This is the third part of the 2017 regional preview for the Göteborg Hajarna. Ideally, this series would have concluded by looking at the opposition. Alas, the scouting department has not been up to speed to bring me the spreadsheets.
Disclaimer: This series of previews is the opinion of one person and does not necessarily reflect the organization’s views or any other for that matter.
Ekström’s 2016 season was one of his best in his career and took home the Sharks version of the Silver slugger.
His numbers proves that this season was a giant leap forward and especially since he really got going as the season went on. That .634 OBP placed him second in the league and the .984 OPS is impressive as well. Ekström still has not reached his full potential but surely, this is closer to it that during 2015. Defensively, he logged 36 stellar innings at first base and actually 28 perfect innings in the corner outfield spots. More surprisingly, he appeared at second base in two games for a total of seven innings. The second one, was in that dreadful playoff game at Karlskoga. Ekström performed well, but his future will hopefully be at first base. There was rumblings that Ekström would not play in 2017 but the Sharks faithful were relieved when he decided to come back. He is, for sure, a key component in the Hajarna offense.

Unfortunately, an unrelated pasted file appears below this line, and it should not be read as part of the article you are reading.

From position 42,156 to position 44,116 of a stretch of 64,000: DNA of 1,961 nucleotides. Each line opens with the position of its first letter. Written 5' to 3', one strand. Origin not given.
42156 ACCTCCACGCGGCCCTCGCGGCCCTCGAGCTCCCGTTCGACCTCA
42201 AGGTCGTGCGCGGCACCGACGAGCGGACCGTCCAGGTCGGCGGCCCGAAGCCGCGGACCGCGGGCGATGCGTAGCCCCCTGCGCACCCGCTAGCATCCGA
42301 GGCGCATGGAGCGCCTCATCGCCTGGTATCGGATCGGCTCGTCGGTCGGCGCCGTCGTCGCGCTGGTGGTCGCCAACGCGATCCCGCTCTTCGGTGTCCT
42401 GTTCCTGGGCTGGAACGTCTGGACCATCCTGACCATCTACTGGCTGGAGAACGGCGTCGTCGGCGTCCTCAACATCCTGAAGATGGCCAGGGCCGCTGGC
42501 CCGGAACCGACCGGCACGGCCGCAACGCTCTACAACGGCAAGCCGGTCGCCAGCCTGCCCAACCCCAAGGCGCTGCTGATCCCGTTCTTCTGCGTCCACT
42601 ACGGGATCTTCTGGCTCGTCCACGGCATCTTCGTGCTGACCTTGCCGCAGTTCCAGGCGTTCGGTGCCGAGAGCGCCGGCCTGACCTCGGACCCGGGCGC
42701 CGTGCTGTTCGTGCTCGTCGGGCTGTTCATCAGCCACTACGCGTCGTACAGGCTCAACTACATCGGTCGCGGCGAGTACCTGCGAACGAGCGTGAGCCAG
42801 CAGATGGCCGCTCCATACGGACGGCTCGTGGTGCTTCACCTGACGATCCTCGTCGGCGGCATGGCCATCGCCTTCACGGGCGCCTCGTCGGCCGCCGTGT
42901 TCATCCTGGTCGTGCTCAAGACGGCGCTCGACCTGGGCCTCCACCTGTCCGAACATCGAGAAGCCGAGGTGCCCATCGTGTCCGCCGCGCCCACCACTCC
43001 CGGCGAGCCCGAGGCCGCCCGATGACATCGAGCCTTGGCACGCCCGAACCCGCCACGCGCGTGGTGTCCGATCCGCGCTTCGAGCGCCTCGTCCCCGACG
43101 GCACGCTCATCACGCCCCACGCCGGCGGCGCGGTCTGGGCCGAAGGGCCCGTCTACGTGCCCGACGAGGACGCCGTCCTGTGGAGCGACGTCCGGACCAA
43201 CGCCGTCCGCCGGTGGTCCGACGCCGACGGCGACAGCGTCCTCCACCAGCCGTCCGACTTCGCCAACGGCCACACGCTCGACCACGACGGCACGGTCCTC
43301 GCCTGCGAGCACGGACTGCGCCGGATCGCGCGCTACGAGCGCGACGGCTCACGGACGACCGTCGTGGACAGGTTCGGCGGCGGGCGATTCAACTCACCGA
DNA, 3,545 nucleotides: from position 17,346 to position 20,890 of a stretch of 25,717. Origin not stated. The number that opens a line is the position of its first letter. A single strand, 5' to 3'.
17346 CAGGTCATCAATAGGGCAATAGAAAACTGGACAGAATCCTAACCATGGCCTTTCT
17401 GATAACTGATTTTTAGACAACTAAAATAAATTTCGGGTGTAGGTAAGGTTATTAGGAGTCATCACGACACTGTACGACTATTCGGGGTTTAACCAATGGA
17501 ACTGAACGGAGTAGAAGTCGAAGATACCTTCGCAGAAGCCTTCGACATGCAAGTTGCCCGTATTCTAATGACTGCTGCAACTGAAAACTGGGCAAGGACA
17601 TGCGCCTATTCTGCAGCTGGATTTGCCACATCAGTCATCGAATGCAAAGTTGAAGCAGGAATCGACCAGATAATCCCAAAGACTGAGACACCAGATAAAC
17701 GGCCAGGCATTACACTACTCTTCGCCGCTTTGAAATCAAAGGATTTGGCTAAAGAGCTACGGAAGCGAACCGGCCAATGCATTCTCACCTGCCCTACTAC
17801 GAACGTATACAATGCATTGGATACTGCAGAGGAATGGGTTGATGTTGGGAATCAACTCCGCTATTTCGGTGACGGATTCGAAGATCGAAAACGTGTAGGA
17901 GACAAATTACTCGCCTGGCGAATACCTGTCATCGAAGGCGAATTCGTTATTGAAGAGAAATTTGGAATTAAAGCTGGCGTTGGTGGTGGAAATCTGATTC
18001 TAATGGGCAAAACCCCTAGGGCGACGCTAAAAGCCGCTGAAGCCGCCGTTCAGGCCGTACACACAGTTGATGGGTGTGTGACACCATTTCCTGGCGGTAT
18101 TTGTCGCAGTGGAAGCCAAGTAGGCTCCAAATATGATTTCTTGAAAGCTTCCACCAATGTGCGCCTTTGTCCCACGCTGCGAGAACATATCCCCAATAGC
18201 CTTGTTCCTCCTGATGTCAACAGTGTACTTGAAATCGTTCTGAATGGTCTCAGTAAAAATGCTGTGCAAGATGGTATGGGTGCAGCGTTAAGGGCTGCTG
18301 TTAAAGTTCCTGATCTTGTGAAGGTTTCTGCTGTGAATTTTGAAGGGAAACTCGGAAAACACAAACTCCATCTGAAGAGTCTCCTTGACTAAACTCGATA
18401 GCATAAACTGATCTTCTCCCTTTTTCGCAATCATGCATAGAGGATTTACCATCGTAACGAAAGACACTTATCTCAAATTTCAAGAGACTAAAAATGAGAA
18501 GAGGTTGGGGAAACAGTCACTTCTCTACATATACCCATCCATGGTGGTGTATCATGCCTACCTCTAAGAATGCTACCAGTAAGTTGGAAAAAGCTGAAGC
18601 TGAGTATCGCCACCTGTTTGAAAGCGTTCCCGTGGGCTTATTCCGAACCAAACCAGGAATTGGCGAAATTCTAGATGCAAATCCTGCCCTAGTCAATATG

The MVP and best pitcher winner also played stable defense at shortstop and on occasion showed flashes of brilliance at the plate.
al-Ghamini, at the plate, is an untapped resource for the 2017 season. It was clear for the Hajarna faithful that al-Ghamini very well could have been the best hitter in the league, alas so was not the case. Now, it should be made clear that al-Ghamini’s numbers are not at all abysmal or anything, just not quite living up to his potential. A tad more discipline at the plate and not swinging for the fences would probably do it. The Iraqi native was also sometimes brilliant at the bases, stealing approximately 456.234 bases on the season. However, there were also times when he got caught running the bases in a not so impressive fashion.